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Cogswell

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Everything posted by Cogswell

  1. Yeah, not saying Chinese plastic is the best (obviously not), was thinking more along the lines of having the desired color and the OEM plastic on hand to go back to if it ever gets rashed or just tired. I'm not so sure about money ahead. Buyers usually value stock and when they see a Y2K with red bodywork they'll wonder what's up with it (at least I would). Why did someone do that, are they trying to hide something, what's the history of the bike, etc. Like finding out what a house is worth, the best way to find out is to move forward with it.
  2. Before his death Smith did a lot for the community - it's too bad it ended the way it did. Entrepreneurs usually have that streak of risk taking in them, otherwise they'd never get things going. It's a delicate balance. No doubt about museums losing money. I was involved with the Wilsonville car museum before it folded. It was a great place too, but like Evergreen, a bottomless pit for cash. Too bad it didn't make it.
  3. If you went with Chinese bodywork in yellow and got a tank sprayed to match, you could have the best of both - a yellow '98. And, you would have zero trouble selling your fairings - they'd be gone in 60 seconds. My 6G wax unit has failed - I'd swap over a 98/99 lever housing and cable if it were more practical (it would take a lot of fiddling / fabbing to get it done), so I'm not fan of that. There are varying opinions on the brakes - personally I like 'em, probably saved my ass a time or two, but I do understand personal opinions about them may differ from mine. Either way, if you want OEM and plug and play yellow bike, then buying a 2000 is probably the easiest way to go.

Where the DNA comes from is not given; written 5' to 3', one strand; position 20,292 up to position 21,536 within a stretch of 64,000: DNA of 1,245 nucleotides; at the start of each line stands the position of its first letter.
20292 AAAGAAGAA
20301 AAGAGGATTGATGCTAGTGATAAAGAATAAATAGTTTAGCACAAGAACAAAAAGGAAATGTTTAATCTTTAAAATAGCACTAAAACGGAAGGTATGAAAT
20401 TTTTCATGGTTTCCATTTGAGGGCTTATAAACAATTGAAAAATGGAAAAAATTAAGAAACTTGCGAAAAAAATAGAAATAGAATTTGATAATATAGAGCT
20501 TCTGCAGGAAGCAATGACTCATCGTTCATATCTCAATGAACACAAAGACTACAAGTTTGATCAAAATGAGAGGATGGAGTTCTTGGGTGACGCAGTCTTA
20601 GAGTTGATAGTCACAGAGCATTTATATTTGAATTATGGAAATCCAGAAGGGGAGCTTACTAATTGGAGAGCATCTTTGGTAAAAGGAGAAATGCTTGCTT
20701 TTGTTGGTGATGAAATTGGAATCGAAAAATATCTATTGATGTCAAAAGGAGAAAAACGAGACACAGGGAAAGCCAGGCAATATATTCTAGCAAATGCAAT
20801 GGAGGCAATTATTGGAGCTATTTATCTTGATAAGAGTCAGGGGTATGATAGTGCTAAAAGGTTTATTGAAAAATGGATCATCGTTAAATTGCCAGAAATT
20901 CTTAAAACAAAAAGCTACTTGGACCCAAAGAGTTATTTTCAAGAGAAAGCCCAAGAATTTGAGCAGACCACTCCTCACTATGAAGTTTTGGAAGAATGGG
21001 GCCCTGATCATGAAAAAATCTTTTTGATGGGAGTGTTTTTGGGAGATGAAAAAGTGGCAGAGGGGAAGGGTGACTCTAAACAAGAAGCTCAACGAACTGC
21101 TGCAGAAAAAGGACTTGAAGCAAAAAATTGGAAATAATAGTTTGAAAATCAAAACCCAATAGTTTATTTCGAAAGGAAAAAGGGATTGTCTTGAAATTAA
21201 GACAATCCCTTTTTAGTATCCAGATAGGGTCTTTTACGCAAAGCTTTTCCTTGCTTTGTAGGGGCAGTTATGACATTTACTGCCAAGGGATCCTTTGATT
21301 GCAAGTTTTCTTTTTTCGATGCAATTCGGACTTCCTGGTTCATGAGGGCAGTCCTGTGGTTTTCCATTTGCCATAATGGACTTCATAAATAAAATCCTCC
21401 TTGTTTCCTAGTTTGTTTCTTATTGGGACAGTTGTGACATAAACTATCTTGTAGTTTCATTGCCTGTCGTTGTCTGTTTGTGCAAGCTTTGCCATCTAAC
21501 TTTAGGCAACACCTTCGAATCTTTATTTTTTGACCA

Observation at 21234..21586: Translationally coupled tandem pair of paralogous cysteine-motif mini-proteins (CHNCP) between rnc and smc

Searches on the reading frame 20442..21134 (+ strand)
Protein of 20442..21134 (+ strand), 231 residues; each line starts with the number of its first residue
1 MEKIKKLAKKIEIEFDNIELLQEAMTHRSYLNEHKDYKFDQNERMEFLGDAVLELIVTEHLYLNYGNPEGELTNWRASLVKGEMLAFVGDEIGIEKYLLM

4. So, here's the rest of the airplane story. As Oregonian pointed out, the Evergreen Aviation Museum is not far outside Portland, OR - 30 to 45 minutes West in McMinnville. My ride to "da plane" was about a 2 hour loop through rural country. Made a ferry crossing at a wide spot in the road, "Wheatland" - nothing more than a few homes clustered together. I wondered how bored the pilot gets - back and forth - hundreds of times a day. Personally I'd go out of my skull . . . Kind of fun to break up the ride with something different tho. Then on to the Evergreen museum. It is a good museum, now at its 30th birthday. The name is also noted on the 2 747's on the grounds. That came from the company name of the founder Del Smith, Evergreen International Aviation. Started in the 1960's as a helicopter service, it later branched out in to fixed wing operations. Evergreen was nicknamed "CIA Airlines" as in 1979 the flew the Shah of Iran out of the country after the fundamentalist takeover and also had many missions for the CIA in Central and South America. Later, in the 1980's Evergreen got its first 747 as it had landed a contract with the US Postal Service to fly airmail (now seems like such a quaint concept). Smith also converted a 747 in to a water tanker to fight fires using a compressed air system to atomize the water so it would cover a wide area. Later on, contracts with the gov't and Postal Service waned and financial stress began to set in. Meanwhile, around 30 years ago, Smith had the idea for the Museum. Somehow he swung a deal to bring the Spruce Goose from Long Beach, CA to McMinnville ("Mac"). It came up the Pacific Coast on a barge, the up the Columbia then finally up the Willamette River. It had been disassembled with all 8 engines removed as well as the wings and tail. Even at that, once near Portland, with the then river levels, the components were too tall to get underneath some fixed bridges so the barge laid at anchor for weeks waiting for the levels to fall. Finally it made it to a landing near Mac where the pieces were offloaded to trucks and moved to the current site. There they sat for a good number of years in a fenced off area outside awaiting its building to be constructed. That really is the museum's claim to fame. - There are better ones - The Smithsonian, Museum of the US Air Force in Ohio, Pima air and Space Museum to name a few. But there is only one Spruce Goose (more properly named the "Hughes H4 Hercules") and to see it you must come here. While there are tons of photos on line of it, you have to be there to grasp its immensity and the audacity of Howard Hughes thinking it would actually work as he envisioned it. You can read the history of its one and only flight - you couldn't write fiction like it. https://en.wikipedia.org/wiki/Hughes_H-4_Hercules Ultimately though, Evergreen's demise was in the winds. With the financial stress of the company, airmail volumes plummeting and the fleet of 747's past their useful lives, it finally ceased operations in 2013 and the next year Smith died. There had been tax investigations of Evergreen and rumors of "something going on" for some time. It was found through audits that Museum funds had been co-mingled with those of the company, and a dark cloud hung over the museum. The state attorney general got involved. It ultimately filed for bankruptcy and sold off some of its assets. There was much concern as Mac is a small town and the museum a huge asset and tourist attraction. Ultimately in 2020 a local family came to the rescue and bailed out the museum purchasing it out of bankruptcy so its continuation seems assured. When the Space Shuttles were retired and "up for grabs" to museums, Evergreen threw their hat in that ring. While hopeful, it didn't seem probable. The museum size too small, location too remote, and should the worst have happened financially, it wouldn't be possible to disassemble an orbiter to move it without destroying it (no way of removing a wing and then later replacing the thousands of tiles in the correct place), so they needed well funded and stable homes. Also, the Shuttle Carrier 747 aircraft could probably not have been able to land safely on 5,400 feet of runway, so transport to Mac was not practical. In the end I think it was the right decision to pass Evergreen over for that, but it is nice that they got an STA which was so integral to the entire program. In the pic above, the 747 was brought in to Mac airport across the highway (video below). While a municipal airport with no control tower (the flight service station is there) it has 5,400 feet of runway, enough for a lightly loaded 747 to land safely. There it was stripped of remaining valuable gear, the engines removed from the nacelles and drained of all fluids. It was also modded to accept the tubes that can be seen emanating from the side of the fuselage aft of the wings. Those are water slides kids take from the plane down in to the swimming pool, below. The plane was placed on its support structure (video below) and then finally the pool and building were constructed beneath it. It is quite a sight, for sure. A C-47 in "Invasion Stripes" watches over the main entrance The Spruce Goose is directly behind the glass - unfortunately the glare makes it impossible for the camera to capture it. Its wingspan is more than a 747, though there are larger aircraft. Still, particularly for something with a structure of wood, it is immense. It's worth a go if you make it to this part of the world. Other links, below https://en.wikipedia.org/wiki/Evergreen_International_Aviation https://en.wikipedia.org/wiki/Evergreen_Aviation_%26_Space_Museum https://www.youtube.com/watch?v=ijioFRUeHfE Waterslide 747 final landing https://www.youtube.com/watch?v=f0l5O9XiSBQ Hoisting 747 in to place (this looks sketchy to me - like it could be in one of those epic fail videos where the cranes fall over . . . but they got it). https://www.youtube.com/watch?v=G3i-3rv_6ss